Between October 2012 and October 2013 Urea prices in the UK dropped by 31%, while world spot market prices dropped by 28%, but Irish urea prices as published by the CSO stayed the same.
The 31% drop in UK prices equates to €137/t but, despite 40% of Irish urea coming through the UK, the price drop was not passed onto Irish farmers.
Commenting on these trends a fertiliser industry spokesman said that comparisons between the UK and Irish market should be carried out over a five year period, at least.
“But on a day-to-day basis, issues such as the transport costs between Britain and Ireland and the fluctuation in exchange rates must be factored in.
“There are also significant structural changes between the two regions. In the UK many farmers will forward buy fertiliser at this time of the year, which will then be stored for use the following Spring. Invariably, this product will be paid for fully at time of delivery. So there are no credit issues factored in to the price that is actually paid.
“Here in Ireland farmers order fertiliser in the spring and pay for it at the back end. A much fairer comparison would be that of the market dynamics in the Republic of Ireland and Northern Ireland, which is part of the UK. The fertiliser regimes operating within both jurisdictions are very similar and I think the figures will show that the actual fertiliser prices paid North and South are, actually, on a par, when all the relevant factors are taken into account.”
Average UK merchant prices were €76/t cheaper in 2013, compared to the published Irish urea retail price (CSO). Comparing calculated port-side bulk delivery of Black Sea Urea into Ireland with Irish retail prices, an average monthly price difference of €141 per tonne is calculated for 2013.
By 2020 the Irish dairy sector is expected to account for 63% of Nitrogen fertiliser consumption. Fertiliser utilisation and price has a strong impact on the bottom line for grass-based dairy and beef farmers.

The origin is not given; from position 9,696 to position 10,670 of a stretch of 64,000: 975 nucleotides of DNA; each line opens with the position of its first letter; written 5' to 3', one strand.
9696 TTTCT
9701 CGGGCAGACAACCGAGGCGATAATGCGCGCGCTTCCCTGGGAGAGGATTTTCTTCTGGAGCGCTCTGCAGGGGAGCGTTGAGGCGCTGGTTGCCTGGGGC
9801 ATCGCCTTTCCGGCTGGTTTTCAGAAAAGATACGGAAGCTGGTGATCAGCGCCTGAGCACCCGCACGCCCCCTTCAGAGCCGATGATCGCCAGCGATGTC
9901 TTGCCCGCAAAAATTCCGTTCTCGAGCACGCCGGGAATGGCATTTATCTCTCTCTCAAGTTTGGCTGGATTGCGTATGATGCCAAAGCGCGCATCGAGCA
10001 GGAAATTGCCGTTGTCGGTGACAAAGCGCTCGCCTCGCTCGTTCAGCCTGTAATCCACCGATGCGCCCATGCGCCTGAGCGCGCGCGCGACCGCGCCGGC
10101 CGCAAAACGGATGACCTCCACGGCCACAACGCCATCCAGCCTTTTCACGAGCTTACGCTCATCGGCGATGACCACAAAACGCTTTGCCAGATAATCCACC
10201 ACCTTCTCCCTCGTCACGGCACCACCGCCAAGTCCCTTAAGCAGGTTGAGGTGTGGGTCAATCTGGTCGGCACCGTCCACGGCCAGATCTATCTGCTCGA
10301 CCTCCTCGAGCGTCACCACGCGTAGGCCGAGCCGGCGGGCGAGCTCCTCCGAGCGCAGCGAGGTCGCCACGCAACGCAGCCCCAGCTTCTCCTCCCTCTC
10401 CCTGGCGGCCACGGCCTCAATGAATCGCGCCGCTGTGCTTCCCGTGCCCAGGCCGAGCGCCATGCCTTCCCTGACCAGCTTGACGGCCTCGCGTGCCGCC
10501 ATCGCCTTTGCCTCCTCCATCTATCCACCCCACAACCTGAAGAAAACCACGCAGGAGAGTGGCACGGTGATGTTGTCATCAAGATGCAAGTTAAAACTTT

Calcium Ammonium Nitrate (CAN) is the other key nitrogen based fertiliser used by Irish livestock farmers. Irish CAN prices have differed by 5% over the past two years, even though two key ingredients in CAN production, namely urea and ammonium nitrate, fluctuated by 30% and 22% respectively during the same timeframe.
Urea can be susceptible to what is known as volatilisation in warmer and drier weather. Volatilisation occurs when urea fertiliser is converted to ammonia gas. Volatilisation typically takes place within the first 48 hours of application. In extreme cases losses can be as high as 25%. Consequently, the use of more stable ‘nitrate’ fertilisers is common.
For this reason, Calcium Ammonium Nitrate (CAN) fertiliser usage is prevalent here in Ireland. The figures below trend Irish CAN and Urea prices not on the basis of price per tonne, but rather on a price per kilogram of nitrogen. The current price per kilogram of nitrogen in CAN is almost 40% higher when compared with the price per kilogram of Nitrogen in Urea.
Attention is now shifting to ‘nitrate’ alternatives. Earlier this year, Advanced Fertilisers in Waterford launched a product called ‘KAN’ from Koch Fertilisers on the Irish market. This is a Urea product with an added stabilisation ingredient call ‘Agrotain’ to help reduce nitrogen losses.
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